Facebook has teamed up with the Samaritans confidential emotional health service to allow Facebook users to report, through Facebook, if they are concerned that one of their Facebook friends is exhibiting suicidal tendancies, or threatening suicide. If a Facebook user reports (at the link included below) that they are concerned about a Facebook friend’s suicidal thoughts or talk of suicide, the Samaritans will reach out to that friend.
What isn’t clear is how they will contact them, and, also of concern is that the promise is to contact the person “within 12 hours”, by which time, of course, it may be too late.
It also isn’t clear whether Samaritans – a U.K.-based organization, will reach out to everyone, or just U.K.-based users.
Still, it’s a commendable effort.
Says Catherine Johnstone, CEO of Samaritans, “Facebook is a part of daily life for so many of us and we must make sure that people online have support when they need it. We are harnessing the power of friendship so people can get help – as a friend you are better placed to know whether someone close to you is struggling to cope or even feeling suicidal.”
“Samaritans have worked with Facebook to put in place a system that enables people to help their friends get help,” said a Facebook spokesperson.
Added Clare Wyllie, Head of Policy and Research at Samaritans, “It is inevitable that, as the online environment becomes ever more intertwined in our daily lives, it will play a role in suicidal behaviour, for good and for bad. On the one hand, the internet creates new risks and challenges for suicide prevention, while, on the other hand, it also creates new possibilities for reaching vulnerable people.”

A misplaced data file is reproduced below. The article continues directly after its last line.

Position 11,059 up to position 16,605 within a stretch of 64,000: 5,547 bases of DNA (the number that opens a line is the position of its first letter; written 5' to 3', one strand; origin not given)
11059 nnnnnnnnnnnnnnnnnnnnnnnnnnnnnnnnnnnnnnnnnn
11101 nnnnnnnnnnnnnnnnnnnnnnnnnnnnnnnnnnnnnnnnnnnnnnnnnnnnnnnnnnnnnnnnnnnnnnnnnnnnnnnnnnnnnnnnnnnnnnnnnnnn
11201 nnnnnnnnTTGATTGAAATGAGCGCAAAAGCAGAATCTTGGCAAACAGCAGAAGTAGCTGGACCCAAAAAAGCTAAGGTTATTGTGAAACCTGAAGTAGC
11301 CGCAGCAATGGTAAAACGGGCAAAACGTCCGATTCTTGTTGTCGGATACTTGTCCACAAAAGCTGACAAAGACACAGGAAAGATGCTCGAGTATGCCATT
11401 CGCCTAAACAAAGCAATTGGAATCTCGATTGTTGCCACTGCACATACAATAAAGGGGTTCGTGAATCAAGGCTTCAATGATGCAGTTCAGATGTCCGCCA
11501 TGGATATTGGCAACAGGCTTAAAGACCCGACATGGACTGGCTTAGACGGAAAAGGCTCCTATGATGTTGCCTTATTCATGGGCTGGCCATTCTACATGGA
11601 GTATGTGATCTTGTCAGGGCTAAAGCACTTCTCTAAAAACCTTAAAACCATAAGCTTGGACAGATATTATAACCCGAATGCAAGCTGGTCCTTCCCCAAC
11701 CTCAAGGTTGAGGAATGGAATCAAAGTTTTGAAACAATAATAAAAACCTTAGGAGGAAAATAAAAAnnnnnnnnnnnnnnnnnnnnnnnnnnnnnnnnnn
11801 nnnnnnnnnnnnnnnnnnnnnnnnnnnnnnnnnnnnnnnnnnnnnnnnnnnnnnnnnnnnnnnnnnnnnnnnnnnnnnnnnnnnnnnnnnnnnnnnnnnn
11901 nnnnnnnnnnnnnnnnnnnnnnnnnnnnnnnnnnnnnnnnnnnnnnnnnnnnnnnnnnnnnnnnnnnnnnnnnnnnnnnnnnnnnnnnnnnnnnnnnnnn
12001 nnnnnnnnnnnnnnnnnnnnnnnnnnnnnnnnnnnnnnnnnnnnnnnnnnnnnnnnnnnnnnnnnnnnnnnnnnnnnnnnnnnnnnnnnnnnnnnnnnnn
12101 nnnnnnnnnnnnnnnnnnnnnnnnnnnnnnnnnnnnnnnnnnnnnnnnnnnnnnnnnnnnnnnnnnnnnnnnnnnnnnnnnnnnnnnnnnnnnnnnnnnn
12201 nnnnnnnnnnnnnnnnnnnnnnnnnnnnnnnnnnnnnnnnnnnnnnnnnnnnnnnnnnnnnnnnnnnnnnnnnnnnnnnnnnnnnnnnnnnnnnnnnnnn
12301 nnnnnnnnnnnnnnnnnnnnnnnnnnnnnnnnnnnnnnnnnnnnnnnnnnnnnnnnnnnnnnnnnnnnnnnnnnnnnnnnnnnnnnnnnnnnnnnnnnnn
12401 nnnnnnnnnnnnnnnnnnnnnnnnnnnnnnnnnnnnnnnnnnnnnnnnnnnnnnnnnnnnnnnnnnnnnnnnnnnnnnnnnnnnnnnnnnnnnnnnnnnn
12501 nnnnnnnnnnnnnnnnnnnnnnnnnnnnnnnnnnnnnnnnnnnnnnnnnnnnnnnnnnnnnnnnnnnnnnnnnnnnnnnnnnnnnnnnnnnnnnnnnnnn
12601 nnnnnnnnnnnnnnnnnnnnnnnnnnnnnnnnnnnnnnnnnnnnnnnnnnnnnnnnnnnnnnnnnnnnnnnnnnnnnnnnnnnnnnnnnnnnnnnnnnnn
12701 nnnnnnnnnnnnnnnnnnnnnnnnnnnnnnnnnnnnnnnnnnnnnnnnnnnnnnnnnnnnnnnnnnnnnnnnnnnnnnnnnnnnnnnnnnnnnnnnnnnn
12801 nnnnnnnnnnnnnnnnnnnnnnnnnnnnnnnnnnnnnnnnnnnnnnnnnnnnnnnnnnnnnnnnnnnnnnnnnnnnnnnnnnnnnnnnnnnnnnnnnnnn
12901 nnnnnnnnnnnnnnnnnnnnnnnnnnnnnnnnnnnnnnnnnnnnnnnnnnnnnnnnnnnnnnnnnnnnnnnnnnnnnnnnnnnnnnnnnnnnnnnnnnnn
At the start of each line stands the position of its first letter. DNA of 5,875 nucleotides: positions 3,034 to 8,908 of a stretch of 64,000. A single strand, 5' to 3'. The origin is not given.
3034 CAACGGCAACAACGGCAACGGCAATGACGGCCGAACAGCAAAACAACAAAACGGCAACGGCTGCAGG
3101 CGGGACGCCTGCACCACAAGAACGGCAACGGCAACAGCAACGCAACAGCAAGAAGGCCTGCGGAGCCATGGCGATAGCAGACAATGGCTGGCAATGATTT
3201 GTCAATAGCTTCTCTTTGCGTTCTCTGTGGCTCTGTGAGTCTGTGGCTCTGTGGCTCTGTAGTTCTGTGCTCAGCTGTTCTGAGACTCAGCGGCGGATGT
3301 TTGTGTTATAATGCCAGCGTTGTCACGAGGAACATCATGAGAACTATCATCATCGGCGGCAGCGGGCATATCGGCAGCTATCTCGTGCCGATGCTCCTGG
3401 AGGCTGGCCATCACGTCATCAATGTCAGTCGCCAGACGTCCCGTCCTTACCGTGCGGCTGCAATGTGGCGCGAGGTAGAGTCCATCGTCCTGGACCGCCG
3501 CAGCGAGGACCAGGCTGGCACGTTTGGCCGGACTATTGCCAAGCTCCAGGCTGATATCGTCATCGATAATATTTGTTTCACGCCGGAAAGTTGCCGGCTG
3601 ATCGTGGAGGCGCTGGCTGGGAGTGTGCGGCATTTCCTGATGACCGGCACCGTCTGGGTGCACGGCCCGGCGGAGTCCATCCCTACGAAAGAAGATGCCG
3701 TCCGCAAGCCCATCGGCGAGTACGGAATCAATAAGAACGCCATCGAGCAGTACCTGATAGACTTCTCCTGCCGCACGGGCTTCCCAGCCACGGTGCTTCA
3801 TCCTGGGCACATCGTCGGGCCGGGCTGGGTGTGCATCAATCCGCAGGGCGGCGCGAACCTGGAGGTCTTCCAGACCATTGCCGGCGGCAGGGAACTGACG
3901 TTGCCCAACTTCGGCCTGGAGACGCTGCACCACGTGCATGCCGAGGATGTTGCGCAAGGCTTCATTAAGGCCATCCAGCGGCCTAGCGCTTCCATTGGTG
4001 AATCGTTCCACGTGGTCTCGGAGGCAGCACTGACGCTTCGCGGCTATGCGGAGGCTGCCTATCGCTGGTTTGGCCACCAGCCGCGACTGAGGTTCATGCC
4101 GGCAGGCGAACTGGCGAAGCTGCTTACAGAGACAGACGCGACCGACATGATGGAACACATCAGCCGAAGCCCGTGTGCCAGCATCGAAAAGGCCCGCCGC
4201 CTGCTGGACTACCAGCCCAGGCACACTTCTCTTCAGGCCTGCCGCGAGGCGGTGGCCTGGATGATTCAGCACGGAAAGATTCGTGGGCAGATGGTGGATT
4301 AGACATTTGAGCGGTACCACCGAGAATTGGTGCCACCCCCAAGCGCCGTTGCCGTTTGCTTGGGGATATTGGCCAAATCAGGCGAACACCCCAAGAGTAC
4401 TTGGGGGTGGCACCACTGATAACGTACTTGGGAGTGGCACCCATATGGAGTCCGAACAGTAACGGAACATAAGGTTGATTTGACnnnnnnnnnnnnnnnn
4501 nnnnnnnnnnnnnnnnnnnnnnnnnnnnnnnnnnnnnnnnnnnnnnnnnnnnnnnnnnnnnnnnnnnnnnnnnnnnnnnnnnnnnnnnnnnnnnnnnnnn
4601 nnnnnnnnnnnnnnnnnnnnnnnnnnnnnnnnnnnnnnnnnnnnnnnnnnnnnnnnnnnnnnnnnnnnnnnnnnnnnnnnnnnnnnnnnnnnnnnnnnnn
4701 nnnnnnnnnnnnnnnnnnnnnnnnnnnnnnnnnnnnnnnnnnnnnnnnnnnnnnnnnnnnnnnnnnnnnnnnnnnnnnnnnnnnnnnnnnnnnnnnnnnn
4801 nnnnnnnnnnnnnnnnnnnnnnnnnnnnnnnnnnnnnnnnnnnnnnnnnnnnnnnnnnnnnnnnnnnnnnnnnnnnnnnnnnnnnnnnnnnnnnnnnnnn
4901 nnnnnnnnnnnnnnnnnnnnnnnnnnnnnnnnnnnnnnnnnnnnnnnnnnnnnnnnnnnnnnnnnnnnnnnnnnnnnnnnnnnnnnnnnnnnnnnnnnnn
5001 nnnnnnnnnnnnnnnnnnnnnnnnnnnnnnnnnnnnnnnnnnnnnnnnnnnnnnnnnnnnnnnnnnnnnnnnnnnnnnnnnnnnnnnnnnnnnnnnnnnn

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In an online world where 1500 people watched and did nothing as a teen commited suicide in front of his webcam, it’s clear that Wyllie is right about the role that the Internet plays, good and bad, and Facebook is clearly working to be on the ‘good’ side of that equation.
Samaritans is staffed by trained volunteers, numbering about 17,000, and clearly they know what they are doing. One testimonial on the Samaritans site says “I spent three hours on the phone last night telling a complete stranger about my depression, anxiety and suicidal feelings. I’d never told anyone before. Today I feel like a different person. My troubles have not gone but a problem shared has been a problem halved. Thank you.”
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Here is a copy of the Facebook form to report suicidal content; the image is linked to the actual form on Facebook’s site. Or go directly to the Facebook form to report a suicide threat or suicidal content here.
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The Internet Patrol is and always has been free. We don't hide our articles behind a paywall, or restrict the number of articles you can read in a month if you don't give us money. That said, it does cost us money to run the site, so if something you read here was helpful or useful, won't you consider donating something to help keep the Internet Patrol free? Thank you!
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